Peter Chestna: The problem with this is that we as developers are now taking over realms that used to be the realm of IT or systems engineering, or security. Security would typically provide a hardening document for an operating system; if I was going to run Windows 10, the security team would provide a document that says "Turn off this service, uninstall these components, configure it this way", and then based on that you would have a hardened image that you would use to install your applications. Now that we're using containers, developers are just choosing - sometimes without thinking - what container they're gonna run in; who knows how it's configured, who knows if it's secure or not? And then we deploy it and now we've deployed all of those vulnerabilities.
Peter Chestna: Those also have open source in them, so if you think about writing an application and it's running in production and now "I'm done, I've moved on to something else" - if there's a vulnerability in that component, do you even know that you shipped that component? If you did know, how do you patch it? You're essentially rebuilding your application without changing your application, but you're changing the environment it's running in and redeploying that container. So there's a lot of things that you have to think about as we get more into the infrastructure as code and building on containers and these kinds of things...
Peter Chestna: This is what I call a full-spectrum engineer, where it's not important to me that you know every language that there is. Full-stack engineers are kind of the thing of the present and a little of the past; what we're now moving to is multi-discipline engineer, where you need to understand operations, you need to understand security, you need to understand systems and engineering because you're picking out these containers, all of those choices that you need to make now fall across disciplines that you weren't trained in and weren't usually your responsibility, so how do you account for that?
Joy Clark: I don't know... [laughs]
Peter Chestna: The question I often get asked is, you know, this waterfront is now so large, because you're also dealing with quality now, right? Because you're writing unit tests, you're writing integration tests and those kinds of things. That wasn't the realm of the developer 20 years ago. So as we grow these things, how do we train on them? How do we make sure that we know the things that are most important? That's really where the security team and the IT and systems engineering team need to help us and train us.
Peter Chestna: Then the question becomes "How much time do you have to spend on those?", because I couldn't be exhaustive and learn everything about security. I can learn so much that can be useful, but then the next part might be I fall down in containers or I fall down in operations.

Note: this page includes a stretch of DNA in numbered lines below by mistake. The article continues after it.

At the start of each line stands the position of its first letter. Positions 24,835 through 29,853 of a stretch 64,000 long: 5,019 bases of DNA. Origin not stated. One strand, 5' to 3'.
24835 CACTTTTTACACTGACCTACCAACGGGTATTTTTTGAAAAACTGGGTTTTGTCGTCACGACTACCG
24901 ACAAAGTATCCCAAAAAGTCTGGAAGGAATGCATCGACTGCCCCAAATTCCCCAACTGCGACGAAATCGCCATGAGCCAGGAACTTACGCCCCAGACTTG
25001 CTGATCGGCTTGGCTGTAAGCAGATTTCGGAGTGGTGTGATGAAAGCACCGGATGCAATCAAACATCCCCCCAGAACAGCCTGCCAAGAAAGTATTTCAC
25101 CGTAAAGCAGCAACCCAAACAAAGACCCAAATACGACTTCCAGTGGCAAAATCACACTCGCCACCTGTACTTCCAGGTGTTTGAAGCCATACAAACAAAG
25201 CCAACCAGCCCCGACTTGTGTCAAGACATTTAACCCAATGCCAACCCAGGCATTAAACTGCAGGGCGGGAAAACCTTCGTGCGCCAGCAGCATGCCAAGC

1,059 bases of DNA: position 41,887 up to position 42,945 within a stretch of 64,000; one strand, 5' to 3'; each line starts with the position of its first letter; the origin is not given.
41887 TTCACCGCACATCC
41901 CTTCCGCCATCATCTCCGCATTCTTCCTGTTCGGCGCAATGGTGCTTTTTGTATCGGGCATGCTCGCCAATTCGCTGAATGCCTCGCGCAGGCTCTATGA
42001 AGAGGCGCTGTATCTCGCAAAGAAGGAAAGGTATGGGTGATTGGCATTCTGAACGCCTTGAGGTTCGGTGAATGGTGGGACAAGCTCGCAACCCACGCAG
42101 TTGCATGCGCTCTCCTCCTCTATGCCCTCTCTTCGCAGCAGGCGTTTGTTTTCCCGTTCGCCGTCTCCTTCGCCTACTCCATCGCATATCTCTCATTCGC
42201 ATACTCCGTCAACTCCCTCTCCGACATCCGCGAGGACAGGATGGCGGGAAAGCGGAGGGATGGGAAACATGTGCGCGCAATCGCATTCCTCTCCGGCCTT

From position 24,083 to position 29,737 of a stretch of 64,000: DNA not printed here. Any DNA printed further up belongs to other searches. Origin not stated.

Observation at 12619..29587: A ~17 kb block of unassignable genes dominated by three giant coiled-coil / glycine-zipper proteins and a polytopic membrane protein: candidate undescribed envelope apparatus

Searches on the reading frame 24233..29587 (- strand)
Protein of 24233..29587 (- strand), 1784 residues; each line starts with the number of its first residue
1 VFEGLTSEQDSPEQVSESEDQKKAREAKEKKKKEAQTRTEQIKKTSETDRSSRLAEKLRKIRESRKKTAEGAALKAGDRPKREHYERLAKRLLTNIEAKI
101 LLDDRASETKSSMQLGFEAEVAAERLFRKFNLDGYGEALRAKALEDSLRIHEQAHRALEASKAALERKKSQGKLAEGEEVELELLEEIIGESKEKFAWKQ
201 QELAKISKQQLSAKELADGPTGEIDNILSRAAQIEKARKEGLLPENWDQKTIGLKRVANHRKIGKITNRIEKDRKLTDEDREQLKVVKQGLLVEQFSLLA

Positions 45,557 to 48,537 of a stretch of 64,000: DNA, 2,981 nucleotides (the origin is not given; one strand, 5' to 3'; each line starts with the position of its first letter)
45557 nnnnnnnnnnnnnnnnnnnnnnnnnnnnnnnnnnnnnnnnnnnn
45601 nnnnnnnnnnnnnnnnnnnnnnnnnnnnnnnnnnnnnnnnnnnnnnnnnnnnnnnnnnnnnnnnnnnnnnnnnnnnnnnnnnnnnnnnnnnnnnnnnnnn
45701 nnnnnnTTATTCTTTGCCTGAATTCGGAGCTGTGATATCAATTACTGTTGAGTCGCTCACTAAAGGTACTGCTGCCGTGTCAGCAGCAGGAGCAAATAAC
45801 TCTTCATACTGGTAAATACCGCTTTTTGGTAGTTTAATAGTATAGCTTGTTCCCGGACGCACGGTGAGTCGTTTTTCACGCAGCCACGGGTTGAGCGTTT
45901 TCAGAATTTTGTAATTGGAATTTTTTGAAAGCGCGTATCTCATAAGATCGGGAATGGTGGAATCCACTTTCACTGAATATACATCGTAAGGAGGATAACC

Joy Clark: Yes, I find that to be one of the things that are a bit frustrating to me, because I find security fascinating and I always want to learn more, but then I don't have the time because I program all the time. I don't have the time to spend looking at what's the new next thing; vulnerabilities are being discovered all the time. When I use a Docker image, how do I even know if the Docker image is vulnerable or not? I don't know...
Peter Chestna: Eventually, the industry will catch up with these things. Right now you need to leverage the teams that typically do this stuff in your companies, to have them help you understand what choices you're making and what the consequences of those are.
Peter Chestna: This is really creating that bill of materials It's like, you buy a candy bar and it's got a list of ingredients; if you ship an application, whether that be on its own into a production environment or in a container into an environment, what is on that machine? What is in that image? If you don't have that list, then if you find out there's a vulnerability, how do you even know if it's something you should be concerned with?
Joy Clark: We talked at some point in time about static analysis. Could you tell us what that is?
Peter Chestna: Sure, absolutely. Static analysis is an inside-out kind of technology... Not unlike running lint or running unit tests and looking at code coverage - these are things that can be run while the code isn't running. They can look at either source code, which a lot of companies do, or in our case, we use binary static analysis, so we take the deployed artifact. If that's a .war file or an .ear file or some kind of executable, we'll take that and look at it. We'll look at that from the inside out, take a look at the components that are shipped with it, any known vulnerabilities with those; we'll find vulnerabilities inside of your code by looking at where data comes in and where it's utilized.
Peter Chestna: We look at what we call 'taint to sink'. If there's an input that comes in from a web page or you read from a document, or read from a database, those inputs aren't necessarily trusted and we need to figure out where did that data come from, who can manipulate it and what effect does that have later on down the line, such that when you, say, run an exec in your operating system, what command are you running? Is it something that is a hardcoded part of your application and knows exactly what it's doing, or was it based on some user input that now maybe makes you vulnerable. Does that make sense?
Joy Clark: Yes. So can we do that with Docker files, too?
Peter Chestna: Some companies can. We're working towards being able to introspect on a Docker container. You could certainly take a look at that bill of materials. Like I said, there are libraries and other things inside of that that may or may not have known vulnerabilities. There are companies working towards that effort, and we are as well.
Joy Clark: In your talk today you were really focusing on DevOps and how DevOps and application security need to go together. How can we make that work? How can we integrate security so tightly into our development process?